There is a subjectively determined point at which unfairness shades into injustice. The words are different, but the underlying concept is the same. A person is wronged according to exactly the same principles whether this wrong is labelled unfairness or injustice. The words are, for most purposes, perfectly synonymous. So we have a situation in which we are told we must tolerate injustice so that justice can be served. Which makes no sense whatever outside a mind encased in some ludicrous wig.
An innocent man is condemned to endure his character being forever tarnished in full view of the public while those who gave false testimony against him enjoy the privilege of having their identities protected by the courts. Something is amiss here.
If Alex Salmond has borne remarkably well this and other injustices inflicted on him by the Scottish political establishment and justice system then Craig Murray must be said to have done so superbly. He is unbowed. And if he is embittered by having been subjected to a vindictive and selective prosecution so dubious the UK Supreme Court couldn’t bear to examine it, then he conceals it well.
A decent man was thrown into Saughton prison by powers to which he spoke truths they did not want spoken. A decent man walked out of Saughton on St Andrews Day 2021 bearing all the dignity which those powers sought to rob him of. In Craig Murray’s own words,
It’s been a hard four months. I’ve learned a lot, one thing I have learned is that dignity comes from inside.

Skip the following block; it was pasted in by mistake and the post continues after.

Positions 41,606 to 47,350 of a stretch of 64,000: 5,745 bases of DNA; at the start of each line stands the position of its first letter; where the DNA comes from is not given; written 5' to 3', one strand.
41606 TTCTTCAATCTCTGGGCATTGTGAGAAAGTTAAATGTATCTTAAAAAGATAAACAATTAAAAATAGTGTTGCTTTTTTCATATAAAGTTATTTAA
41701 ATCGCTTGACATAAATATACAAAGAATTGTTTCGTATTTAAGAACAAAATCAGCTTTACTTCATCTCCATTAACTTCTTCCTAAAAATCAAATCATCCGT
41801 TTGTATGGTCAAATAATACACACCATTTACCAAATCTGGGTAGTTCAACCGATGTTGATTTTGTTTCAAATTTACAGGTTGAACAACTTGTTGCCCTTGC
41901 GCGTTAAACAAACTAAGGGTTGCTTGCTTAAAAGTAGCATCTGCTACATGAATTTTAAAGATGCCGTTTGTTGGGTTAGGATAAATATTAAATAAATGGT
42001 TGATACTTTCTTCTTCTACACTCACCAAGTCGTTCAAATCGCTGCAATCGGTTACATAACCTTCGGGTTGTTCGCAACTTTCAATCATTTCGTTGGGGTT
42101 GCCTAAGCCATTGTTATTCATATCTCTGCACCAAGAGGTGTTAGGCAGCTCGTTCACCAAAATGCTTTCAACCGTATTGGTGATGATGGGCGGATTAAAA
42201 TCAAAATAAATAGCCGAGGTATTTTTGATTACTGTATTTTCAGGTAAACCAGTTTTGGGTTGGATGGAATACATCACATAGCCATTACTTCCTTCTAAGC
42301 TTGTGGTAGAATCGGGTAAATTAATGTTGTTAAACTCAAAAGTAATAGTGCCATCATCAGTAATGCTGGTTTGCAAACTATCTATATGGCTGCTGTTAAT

Nobody can take away dignity from you if you don’t allow them to do so and those in the Scottish establishment who attempted to humiliate and degrade me only succeeded in humiliating themselves and sadly in bringing shame on Scotland internationally.
This is not the first time Craig Murray has said aloud what other journalists self-censor for reasons of self-interest. I’m sure it won’t be the last. His right to be the voice those other journalists decline to be must be defended. That voice is now to be found all but exclusively in the ‘new media’. Craig Murray’s imprisonment was a message to all journalists who work in the online media. It was an act intended to intimidate those the establishment media refer to dismissively as ‘bloggers’. They are now encouraged to do so by what may come to be known as the Dorrian Decree. (Of which more in subsequent articles.).
I do not regard ‘blogger’ as a pejorative term. On the contrary, it is the label ‘journalist’ that I am reluctant to wear – preferring to be known simply as a ‘writer’. I am aware that that it is increasingly to bloggers that people turn when they want something more than the narrative approved by the ruling elites. It is increasingly to bloggers that people turn when they seek different perspectives and challenging analysis. People look to bloggers for defiance in preference to the pusillanimous compliance of the corporate media. Were it not so, those ruling elites would have seen no need to imprison Craig Murray so unjustly.
I may speak for a significant proportion of those defiant bloggers when I say that we will not be intimidated the establishment’s treatment of Craig Murray. We will be defiant. We will be the voice of dissent that discomfits the powerful. The voice people want to hear. The voice democracy demands be heard. All we ask of the public in return is a little support when it is needed and such respect as may be our due. All we ask of the law is fairness such as is nowhere evident in the case of Craig Murray.